And I believe that by openness to Buddhism, to Hinduism, and to these great Asian traditions, we stand a wonderful chance of learning more about the potentiality of our own traditions, because they have gone, from the natural point of view, so much deeper into this than we have. The combination of the natural techniques and graces and other things that have been manifested in Asia and the Christian liberty of the gospel should bring us all at last to that full and transcendent liberty which is beyond mere cultural differences and mere externals—and mere this or that. I will conclude on that note. I believe that the plan is to have all questions for this morning's lectures this evening at the panel. So, I will disappear. (2)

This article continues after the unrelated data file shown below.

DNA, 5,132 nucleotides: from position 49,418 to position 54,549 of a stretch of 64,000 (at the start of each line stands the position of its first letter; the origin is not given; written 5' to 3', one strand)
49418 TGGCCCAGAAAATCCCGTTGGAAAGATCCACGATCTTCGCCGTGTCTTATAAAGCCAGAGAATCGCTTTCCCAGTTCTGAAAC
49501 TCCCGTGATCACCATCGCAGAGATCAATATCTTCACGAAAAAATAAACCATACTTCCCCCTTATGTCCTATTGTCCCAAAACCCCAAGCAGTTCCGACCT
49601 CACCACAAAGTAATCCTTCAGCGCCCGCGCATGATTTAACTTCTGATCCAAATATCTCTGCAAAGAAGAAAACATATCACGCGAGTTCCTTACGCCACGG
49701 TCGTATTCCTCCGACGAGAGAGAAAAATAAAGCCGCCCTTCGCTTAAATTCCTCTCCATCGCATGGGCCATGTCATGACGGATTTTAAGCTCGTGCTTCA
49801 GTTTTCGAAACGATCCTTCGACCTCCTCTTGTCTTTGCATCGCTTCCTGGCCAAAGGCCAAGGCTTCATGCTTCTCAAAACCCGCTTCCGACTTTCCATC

I hadn't planned on walking far this morning but I did want to walk slowly. In the tradition of Thich Nhat Hahn, I took deliberately slow steps along the shoulder of the old dirt road in walking meditation. Thich's birthday was October 11 and he is now 93 years old (!). Their friendship was short, lasting only two years until Merton's death. The two monks exchanged letters and engaged in activities that would bring their cultures together through visitations and conferences. In his essay "Thich Nhat Hahn is My Brother," Merton writes,